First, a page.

Particle-Mediated Gene Transfection and Organotypic Culture of Postmortem Human Retina

Published on Mar 1, 2019in Translational Vision Science & Technology2.112
· DOI :10.1167/TVST.8.2.7
Rania A. Masri5
Estimated H-index: 5
(USYD: University of Sydney),
Sammy C.S. Lee14
Estimated H-index: 14
(USYD: University of Sydney)
+ 1 AuthorsUlrike Grünert49
Estimated H-index: 49
(USYD: University of Sydney)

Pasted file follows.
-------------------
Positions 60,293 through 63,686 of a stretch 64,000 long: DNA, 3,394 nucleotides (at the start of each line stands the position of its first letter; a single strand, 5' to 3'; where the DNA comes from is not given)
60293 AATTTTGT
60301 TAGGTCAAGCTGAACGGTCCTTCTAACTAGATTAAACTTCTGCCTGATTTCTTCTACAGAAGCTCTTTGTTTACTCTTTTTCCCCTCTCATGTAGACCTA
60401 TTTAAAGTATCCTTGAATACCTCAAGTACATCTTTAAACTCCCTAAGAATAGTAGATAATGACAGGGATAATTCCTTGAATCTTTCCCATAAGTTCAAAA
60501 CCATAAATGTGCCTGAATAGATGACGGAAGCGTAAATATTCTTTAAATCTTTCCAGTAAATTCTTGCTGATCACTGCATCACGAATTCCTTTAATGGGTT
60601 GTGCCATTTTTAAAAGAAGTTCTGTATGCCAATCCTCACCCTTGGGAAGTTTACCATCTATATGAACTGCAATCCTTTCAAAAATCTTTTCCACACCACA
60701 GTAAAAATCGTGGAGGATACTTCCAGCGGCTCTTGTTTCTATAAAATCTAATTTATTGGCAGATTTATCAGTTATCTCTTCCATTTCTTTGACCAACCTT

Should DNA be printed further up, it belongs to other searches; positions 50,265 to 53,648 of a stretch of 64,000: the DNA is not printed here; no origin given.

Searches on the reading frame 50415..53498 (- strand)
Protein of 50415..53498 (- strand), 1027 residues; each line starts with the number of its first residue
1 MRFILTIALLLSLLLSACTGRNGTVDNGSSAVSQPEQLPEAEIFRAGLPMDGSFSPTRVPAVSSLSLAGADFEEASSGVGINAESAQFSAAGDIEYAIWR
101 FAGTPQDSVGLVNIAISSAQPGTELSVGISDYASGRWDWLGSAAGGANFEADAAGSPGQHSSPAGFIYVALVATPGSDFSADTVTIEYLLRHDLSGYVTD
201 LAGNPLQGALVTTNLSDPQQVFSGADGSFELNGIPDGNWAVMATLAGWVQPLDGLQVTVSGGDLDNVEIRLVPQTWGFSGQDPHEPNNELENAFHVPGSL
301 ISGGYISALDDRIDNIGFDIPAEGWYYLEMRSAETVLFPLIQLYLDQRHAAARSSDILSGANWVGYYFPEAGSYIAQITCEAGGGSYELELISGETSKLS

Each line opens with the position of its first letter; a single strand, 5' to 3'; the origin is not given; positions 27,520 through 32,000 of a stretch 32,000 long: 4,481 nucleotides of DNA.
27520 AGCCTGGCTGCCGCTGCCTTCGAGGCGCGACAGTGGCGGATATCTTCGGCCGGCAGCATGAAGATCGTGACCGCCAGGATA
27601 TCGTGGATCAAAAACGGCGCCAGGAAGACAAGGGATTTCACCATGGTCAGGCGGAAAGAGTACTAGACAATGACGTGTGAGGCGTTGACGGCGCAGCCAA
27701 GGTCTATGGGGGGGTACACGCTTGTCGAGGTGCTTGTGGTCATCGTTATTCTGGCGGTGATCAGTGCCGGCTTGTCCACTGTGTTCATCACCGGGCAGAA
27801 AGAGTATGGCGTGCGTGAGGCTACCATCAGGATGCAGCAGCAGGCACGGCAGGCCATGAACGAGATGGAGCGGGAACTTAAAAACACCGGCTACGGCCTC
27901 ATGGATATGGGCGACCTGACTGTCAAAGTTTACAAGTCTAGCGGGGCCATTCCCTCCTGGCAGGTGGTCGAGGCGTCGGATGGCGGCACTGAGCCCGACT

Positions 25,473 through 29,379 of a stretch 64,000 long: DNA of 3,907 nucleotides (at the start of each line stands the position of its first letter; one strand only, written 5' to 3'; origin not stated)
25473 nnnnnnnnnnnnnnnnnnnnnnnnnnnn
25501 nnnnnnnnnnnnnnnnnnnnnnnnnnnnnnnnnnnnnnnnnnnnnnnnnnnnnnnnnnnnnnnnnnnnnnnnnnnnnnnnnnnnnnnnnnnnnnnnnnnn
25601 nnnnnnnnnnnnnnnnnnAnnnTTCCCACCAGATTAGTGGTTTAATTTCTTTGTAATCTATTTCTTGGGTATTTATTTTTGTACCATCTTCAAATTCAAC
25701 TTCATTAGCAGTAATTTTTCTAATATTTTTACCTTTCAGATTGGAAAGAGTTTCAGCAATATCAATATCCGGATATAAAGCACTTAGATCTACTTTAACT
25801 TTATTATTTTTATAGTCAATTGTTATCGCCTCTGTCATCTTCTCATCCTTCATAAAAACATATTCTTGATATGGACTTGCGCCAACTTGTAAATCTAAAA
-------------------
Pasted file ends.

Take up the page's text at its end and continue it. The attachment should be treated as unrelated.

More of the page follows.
Purpose: Particle-mediated gene transfer has been used in animal models to study the morphology and connectivity of retinal ganglion cells. The aim of the present study was to apply this method to transfect ganglion cells in postmortem human retina. Methods: Postmortem human eyes from male and female donors aged 40 to 76 years old were obtained within 15 hours after death. In addition, two marmoset retinas were obtained immediately after death. Ganglion cells were transfected with an expression plasmid for the postsynaptic density 95 protein conjugated to green or yellow fluorescent protein. Retinas were cultured for 3 days, fixed and then processed with immunohistochemical markers to reveal their stratification in the inner plexiform layer. Results: The retinas maintained their morphology and immunohistochemical properties for at least 3 days in culture. Bipolar and ganglion cell morphology was comparable to that observed in noncultured tissue. The quality of transfected cells in human retina was similar to that in freshly enucleated marmoset eyes. Based on dendritic field size and stratification, at least 11 morphological types of retinal ganglion cell were distinguished. Conclusions: Particle-mediated gene transfer allows efficient targeting of retinal ganglion cells in cultured postmortem human retina. Translational Relevance: The translational value of this methodology lies in the provision of an in vitro platform to study structural and connectivity changes in human eye diseases that affect the integrity and organization of cells in the retina.
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